The police work behind New York’s citizen-investigation hotline

Fourteen years ago, the New York Police Department was in a crisis. Everyone had come to believe that they had been involved in a cover-up.

Callers to a police hotline were receiving the cold, noncommittal answers, “We are aware of it and we are investigating it.” Soon, Mayor Mike Bloomberg launched an initiative that anyone who called 311 and had felt abused by the police could anonymously file a complaint. The hotline gave people more power over how they were treated by police, and many of them decided to make it a regular part of their lives.

Earlier this week, after The Fixer published a story about giving rise to the 311 hotline, New York Mayor Bill de Blasio acknowledged that he had no idea how much 311 had helped police investigations, and praised one of the program’s creators, Henry Johnson, for fighting to create the project.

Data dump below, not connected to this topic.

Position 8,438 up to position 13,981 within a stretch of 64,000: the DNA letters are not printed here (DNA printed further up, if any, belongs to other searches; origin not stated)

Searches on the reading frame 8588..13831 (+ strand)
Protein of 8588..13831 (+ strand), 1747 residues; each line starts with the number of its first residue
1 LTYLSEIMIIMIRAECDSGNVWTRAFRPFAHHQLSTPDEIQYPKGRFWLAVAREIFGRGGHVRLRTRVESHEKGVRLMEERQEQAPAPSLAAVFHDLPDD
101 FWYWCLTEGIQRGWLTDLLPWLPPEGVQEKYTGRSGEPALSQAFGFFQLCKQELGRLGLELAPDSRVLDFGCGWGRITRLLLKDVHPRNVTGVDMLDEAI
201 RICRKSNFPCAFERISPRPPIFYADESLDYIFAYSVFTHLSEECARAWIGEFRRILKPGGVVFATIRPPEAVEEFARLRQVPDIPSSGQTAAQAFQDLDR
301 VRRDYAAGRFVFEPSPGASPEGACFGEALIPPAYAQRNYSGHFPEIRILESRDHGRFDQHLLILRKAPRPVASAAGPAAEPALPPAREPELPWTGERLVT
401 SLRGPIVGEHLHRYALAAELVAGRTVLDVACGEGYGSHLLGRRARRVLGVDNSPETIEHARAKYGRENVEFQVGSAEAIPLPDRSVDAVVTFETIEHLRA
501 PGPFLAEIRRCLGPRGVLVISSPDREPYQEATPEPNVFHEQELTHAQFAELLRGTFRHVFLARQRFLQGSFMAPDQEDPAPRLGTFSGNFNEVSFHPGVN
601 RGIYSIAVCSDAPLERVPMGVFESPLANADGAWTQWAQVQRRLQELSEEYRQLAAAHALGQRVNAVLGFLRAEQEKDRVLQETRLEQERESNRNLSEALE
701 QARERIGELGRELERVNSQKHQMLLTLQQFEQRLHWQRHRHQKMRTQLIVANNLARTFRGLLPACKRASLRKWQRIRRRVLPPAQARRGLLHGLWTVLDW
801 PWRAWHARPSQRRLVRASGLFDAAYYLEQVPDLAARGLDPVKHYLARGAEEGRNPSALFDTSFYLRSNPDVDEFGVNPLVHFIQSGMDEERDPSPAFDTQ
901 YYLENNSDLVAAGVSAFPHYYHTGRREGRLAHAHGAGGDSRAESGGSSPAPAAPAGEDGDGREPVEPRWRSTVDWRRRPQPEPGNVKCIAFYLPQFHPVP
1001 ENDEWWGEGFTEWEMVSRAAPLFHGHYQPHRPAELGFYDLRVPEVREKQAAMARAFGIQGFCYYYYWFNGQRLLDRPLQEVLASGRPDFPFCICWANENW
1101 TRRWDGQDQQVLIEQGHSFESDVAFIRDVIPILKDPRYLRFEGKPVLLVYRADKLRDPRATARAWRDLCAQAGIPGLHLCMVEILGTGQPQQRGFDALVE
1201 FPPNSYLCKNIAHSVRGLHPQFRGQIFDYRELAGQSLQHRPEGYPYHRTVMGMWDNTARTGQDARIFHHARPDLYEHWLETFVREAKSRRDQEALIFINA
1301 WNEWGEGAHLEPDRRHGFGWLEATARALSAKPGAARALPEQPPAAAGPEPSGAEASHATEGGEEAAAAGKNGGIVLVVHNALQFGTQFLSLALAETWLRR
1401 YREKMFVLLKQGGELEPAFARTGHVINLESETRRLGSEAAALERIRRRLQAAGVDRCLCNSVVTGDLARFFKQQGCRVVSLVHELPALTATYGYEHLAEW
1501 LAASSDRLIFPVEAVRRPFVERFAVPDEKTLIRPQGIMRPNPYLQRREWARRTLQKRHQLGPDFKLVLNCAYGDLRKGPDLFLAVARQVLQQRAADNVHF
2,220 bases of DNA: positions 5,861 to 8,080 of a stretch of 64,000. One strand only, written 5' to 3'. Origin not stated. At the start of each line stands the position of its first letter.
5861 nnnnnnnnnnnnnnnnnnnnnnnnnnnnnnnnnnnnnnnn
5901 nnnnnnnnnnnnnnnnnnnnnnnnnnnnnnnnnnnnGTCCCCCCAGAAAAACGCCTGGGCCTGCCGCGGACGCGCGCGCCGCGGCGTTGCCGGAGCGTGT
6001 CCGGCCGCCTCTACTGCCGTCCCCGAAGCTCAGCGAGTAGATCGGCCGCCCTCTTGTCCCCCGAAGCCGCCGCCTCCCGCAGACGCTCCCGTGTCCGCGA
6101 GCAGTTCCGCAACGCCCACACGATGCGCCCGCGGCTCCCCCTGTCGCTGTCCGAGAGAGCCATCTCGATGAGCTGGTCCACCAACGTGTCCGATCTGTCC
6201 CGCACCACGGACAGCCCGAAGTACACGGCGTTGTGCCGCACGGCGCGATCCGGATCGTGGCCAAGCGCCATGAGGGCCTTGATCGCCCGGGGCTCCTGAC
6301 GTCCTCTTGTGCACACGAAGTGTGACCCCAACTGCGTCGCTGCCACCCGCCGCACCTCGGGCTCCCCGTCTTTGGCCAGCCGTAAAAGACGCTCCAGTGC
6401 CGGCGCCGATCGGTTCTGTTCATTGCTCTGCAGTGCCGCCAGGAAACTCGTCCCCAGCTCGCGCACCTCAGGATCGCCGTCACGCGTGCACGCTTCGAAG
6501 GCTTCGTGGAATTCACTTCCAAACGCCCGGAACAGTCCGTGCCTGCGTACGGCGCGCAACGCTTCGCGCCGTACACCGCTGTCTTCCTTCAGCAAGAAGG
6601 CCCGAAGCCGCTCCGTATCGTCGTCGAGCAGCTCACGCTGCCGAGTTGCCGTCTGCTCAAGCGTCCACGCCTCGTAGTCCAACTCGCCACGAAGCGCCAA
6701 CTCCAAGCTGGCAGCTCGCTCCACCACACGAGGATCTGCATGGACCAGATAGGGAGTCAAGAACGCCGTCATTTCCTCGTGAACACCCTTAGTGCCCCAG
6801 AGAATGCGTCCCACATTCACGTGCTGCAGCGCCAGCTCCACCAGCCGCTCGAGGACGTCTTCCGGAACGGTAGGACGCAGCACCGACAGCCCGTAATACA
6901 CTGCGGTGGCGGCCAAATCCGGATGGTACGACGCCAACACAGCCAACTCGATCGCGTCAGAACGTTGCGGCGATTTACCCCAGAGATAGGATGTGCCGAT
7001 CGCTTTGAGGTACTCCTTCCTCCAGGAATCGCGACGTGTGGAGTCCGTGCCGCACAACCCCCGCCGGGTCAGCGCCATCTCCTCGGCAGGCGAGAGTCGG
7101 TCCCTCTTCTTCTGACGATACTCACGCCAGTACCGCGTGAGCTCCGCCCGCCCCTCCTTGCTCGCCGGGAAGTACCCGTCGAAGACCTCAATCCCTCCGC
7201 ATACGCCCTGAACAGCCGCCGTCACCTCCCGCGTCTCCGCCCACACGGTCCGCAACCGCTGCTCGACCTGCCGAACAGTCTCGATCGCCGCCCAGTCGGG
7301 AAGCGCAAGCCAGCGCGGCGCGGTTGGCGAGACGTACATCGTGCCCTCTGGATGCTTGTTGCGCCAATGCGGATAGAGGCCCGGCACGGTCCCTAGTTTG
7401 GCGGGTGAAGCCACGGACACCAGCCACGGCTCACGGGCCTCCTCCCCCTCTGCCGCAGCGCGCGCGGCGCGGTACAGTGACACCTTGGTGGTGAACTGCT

Calls to the department’s nonemergency line for civilian complaints about NYPD conduct, like Mr. Johnson created and continued to operate, have skyrocketed since the program was launched, more than tripling over the past two years. Between February and June of this year, the department received 13,857 calls about the NYPD’s service, compared with 4,667 calls in the same period a year earlier. In two weeks, between Oct. 29 and Nov. 5, the department received an unprecedented 8,034 calls.

Mr. Johnson, an NYPD captain and a former director of the Board of Regents Institute of Criminal Justice Affairs, is too busy for this interview, but his former co-worker tells us that Mr. Johnson “welcomes the public feedback that comes from the department.”

Leave a Comment